• WWW standards are maintained by the World Wide Web Consortium (W3C)
    • We have multiple browsers (IE, Chrome, Opera, Safari, and Firefox)
    • All standards created my Mozilla have been transferred to W3C.
    • Firefox code is old and not secure, not competitive with Chrome or IE
    • Mozilla.org should fold its tent and retire

World Backup Day

  • March 31 was Word Backup Day
  • Motto: Don’t be an April Fool. Be prepared. Back up your files on March 31st.
  • But why should you backup?
    • 30% of people have never backed up
    • 113 phones lost or stolen every minute
    • 29% of disasters are caused by accident
    • 1 in 10 computers infected with viruses each month
  • Backup methods
    • Backup to USB Drive ($60 for 1TB)
    • Backup Online (Carbonite is $60/year)
  • Take the World Backup Day Pledge: ďI solemnly swear to backup my important documents and precious memories on March 31st.Ē

National Peanut Butter and Jelly Day

  • April 2 is National Peanut Butter and Jelly Day in the United States.
  • American soldiers in World War II were said to have invented the peanut butter and jelly sandwich. They did so simply by combining those three items in their rations.
  • After the soldiers returned home after the war, peanut butter and jelly sales supposedly soared.
  • Here are some facts about the peanut butter and jelly sandwich, and the peanut from the National Peanut Board:
    • The average child will eat 1,500 peanut butter and jelly sandwiches before he/she graduates high school.
    • 10 billion peanut butter and jelly sandwiches can be made from the amount of peanuts consumed by Americans in a year.
    • Grand Saline, TX holds the title for the worldís largest peanut butter and jelly sandwich. Weighing in at 1,342 pounds, this PBJ sandwich is the reigning champ since September 7, 2002.
    • Americans spend about $800 million a year on peanut butter.
  • Tech Talk loves Crunchy Peanut Butter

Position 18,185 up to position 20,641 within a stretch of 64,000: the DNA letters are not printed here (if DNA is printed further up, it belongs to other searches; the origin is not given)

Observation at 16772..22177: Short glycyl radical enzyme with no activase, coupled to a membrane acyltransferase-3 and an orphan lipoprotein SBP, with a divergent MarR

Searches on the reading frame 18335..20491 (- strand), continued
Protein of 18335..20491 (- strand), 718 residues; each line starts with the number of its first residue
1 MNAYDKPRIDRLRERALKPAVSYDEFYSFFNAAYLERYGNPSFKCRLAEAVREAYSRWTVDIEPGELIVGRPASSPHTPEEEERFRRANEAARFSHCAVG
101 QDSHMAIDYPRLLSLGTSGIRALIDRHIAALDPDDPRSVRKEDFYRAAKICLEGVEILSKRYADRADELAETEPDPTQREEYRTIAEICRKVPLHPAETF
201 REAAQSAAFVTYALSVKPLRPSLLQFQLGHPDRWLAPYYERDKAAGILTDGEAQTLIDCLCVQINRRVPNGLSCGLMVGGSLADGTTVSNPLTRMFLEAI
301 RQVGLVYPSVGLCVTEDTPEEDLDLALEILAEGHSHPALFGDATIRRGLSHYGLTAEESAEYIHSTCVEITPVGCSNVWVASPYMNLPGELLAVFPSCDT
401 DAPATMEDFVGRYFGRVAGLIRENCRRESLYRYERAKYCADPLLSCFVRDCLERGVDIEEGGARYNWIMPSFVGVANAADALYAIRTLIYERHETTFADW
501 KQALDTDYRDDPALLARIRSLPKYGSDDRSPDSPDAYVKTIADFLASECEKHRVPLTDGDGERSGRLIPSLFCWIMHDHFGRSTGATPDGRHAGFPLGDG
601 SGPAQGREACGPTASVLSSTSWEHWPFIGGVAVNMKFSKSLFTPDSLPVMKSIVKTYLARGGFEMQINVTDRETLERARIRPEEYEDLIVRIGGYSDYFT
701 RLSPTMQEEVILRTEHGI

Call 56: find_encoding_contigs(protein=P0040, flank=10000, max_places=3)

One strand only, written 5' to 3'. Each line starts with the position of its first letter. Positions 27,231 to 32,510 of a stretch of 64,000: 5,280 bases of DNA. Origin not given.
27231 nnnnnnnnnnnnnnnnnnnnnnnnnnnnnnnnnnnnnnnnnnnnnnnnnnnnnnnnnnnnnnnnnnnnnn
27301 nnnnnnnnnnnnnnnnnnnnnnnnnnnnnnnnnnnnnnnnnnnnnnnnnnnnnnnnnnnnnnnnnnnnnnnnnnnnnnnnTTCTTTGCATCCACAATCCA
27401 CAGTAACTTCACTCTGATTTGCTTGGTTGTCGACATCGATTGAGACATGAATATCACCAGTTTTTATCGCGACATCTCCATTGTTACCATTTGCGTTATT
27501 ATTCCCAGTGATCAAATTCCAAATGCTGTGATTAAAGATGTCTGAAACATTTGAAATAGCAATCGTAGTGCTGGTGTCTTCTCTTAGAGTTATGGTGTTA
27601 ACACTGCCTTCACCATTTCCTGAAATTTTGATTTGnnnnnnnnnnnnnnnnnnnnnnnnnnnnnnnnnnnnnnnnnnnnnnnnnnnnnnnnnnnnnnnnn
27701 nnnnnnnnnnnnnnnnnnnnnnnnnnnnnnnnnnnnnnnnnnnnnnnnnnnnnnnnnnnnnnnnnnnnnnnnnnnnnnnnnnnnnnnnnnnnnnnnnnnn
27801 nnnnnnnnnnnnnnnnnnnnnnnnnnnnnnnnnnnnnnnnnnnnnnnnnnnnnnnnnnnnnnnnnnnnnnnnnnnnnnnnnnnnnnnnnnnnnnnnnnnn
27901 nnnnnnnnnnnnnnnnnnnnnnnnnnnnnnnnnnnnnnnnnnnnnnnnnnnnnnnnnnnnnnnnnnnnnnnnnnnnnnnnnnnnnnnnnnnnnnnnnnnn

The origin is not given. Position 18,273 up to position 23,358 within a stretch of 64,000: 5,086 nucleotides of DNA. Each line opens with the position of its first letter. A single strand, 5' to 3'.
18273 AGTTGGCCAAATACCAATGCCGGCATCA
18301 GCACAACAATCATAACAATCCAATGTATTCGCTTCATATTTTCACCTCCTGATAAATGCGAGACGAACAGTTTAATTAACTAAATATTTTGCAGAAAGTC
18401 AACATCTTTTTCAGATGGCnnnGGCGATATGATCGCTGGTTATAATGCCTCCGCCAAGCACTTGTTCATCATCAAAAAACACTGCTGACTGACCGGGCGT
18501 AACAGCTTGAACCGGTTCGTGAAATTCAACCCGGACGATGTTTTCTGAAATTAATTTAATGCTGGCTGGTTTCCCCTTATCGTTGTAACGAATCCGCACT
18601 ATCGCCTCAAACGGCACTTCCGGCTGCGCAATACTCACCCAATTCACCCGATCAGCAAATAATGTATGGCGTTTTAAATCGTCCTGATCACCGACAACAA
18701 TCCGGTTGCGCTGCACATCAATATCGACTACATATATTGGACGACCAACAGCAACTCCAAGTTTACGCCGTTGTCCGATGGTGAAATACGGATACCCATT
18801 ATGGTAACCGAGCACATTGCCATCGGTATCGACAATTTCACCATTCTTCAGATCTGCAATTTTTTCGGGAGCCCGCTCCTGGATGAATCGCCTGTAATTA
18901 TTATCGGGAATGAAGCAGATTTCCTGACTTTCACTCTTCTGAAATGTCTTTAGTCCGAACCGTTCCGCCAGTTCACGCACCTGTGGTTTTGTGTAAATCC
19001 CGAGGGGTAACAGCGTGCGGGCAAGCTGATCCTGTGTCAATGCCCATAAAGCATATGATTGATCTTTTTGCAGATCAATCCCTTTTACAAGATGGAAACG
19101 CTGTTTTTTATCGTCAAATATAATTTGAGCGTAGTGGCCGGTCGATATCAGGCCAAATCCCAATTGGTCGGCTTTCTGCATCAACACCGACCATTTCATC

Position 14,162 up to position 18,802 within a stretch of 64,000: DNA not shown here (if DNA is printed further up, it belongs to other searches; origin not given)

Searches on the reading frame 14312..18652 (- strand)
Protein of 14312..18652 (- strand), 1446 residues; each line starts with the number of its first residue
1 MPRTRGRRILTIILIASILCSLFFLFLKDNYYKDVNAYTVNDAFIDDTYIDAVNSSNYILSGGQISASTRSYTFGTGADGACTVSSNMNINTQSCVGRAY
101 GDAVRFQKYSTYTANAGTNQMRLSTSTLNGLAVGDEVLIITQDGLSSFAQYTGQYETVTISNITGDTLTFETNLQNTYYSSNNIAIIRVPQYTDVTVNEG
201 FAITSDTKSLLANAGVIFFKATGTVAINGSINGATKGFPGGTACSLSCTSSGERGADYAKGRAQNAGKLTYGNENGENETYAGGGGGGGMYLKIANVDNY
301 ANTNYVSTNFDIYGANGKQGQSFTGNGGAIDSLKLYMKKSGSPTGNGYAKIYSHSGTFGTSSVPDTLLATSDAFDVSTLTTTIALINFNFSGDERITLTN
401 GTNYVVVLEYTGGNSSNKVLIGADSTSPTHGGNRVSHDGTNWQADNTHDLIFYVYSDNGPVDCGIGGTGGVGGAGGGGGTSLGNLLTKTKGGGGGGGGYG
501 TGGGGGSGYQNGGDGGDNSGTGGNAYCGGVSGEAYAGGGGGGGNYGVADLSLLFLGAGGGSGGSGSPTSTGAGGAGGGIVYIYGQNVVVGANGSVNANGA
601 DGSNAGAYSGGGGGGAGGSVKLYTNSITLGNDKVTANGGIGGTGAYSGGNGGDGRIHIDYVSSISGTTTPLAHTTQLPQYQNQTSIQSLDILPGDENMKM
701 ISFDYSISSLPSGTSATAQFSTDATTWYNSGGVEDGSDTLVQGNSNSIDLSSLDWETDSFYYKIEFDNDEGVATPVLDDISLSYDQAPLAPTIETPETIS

5-year-old Hacks Xbox Live Security

  • Kristoffer Von Hassel managed to log in to his father’s Xbox Live account.
  • When the password log-in screen appeared, Kristoffer simply hit the space button a few times and hit enter.
  • Robert Davies noticed his son playing games he supposedly couldn’t access.
  • Davies, who works in computer security, says he reported the issue to Microsoft, which fixed the bug and recently listed Kristoffer on its website as a “security researcher.”
  • It’s not the Kristoffer’s first triumph. At a year old, he bypassed a cellphone toddler lock by holding down the “home” button.

US Secretly Created Cuban Twitter

  • In July 2010, Joe McSpedon, a U.S. government official, flew to Barcelona to put the final together a secret plan to build a social media project aimed at undermining Cuba’s communist government.
  • McSpedon and his team of high-tech contractors had come in from Costa Rica and Nicaragua, Washington and Denver. Their mission: to launch a messaging network that could reach hundreds of thousands of Cubans.
  • To hide the network from the Cuban government, they would set up a system of front companies using a Cayman Islands bank account, and recruit executives who would not be told of the company’s ties to the U.S. government.
  • This was a program paid for and run by the U.S. Agency for International Development, best known for overseeing billions of dollars in U.S. humanitarian aid.
  • According to documents obtained by The Associated Press and multiple interviews with people involved in the project, the plan was to develop a bare-bones “Cuban Twitter,” using cellphone text messaging to evade Cuba’s strict control of information and its stranglehold restrictions over the Internet.
  • In a play on Twitter, it was called ZunZuneo ó slang for a Cuban hummingbird’s tweet.
  • Documents show the U.S. government planned to build a subscriber base through “non-controversial content”: news messages on soccer, music and hurricane updates.
  • Later when the network reached a critical mass of subscribers, perhaps hundreds of thousands, operators would introduce political content aimed at inspiring Cubans to organize “smart mobs” ó mass gatherings called at a moment’s notice that might trigger a Cuban Spring.
  • At its peak, the project drew in more than 40,000 Cubans to share news and exchange opinions.
  • Its subscribers were never aware it was created by the U.S. government, or that American contractors were gathering their private data in the hope that it might be used for political purposes.
  • The program’s legality is unclear: U.S. law requires that any covert action by a federal agency must have a presidential authorization and that Congress should be notified.
  • The administration also initially said Thursday that it had disclosed the program to Congress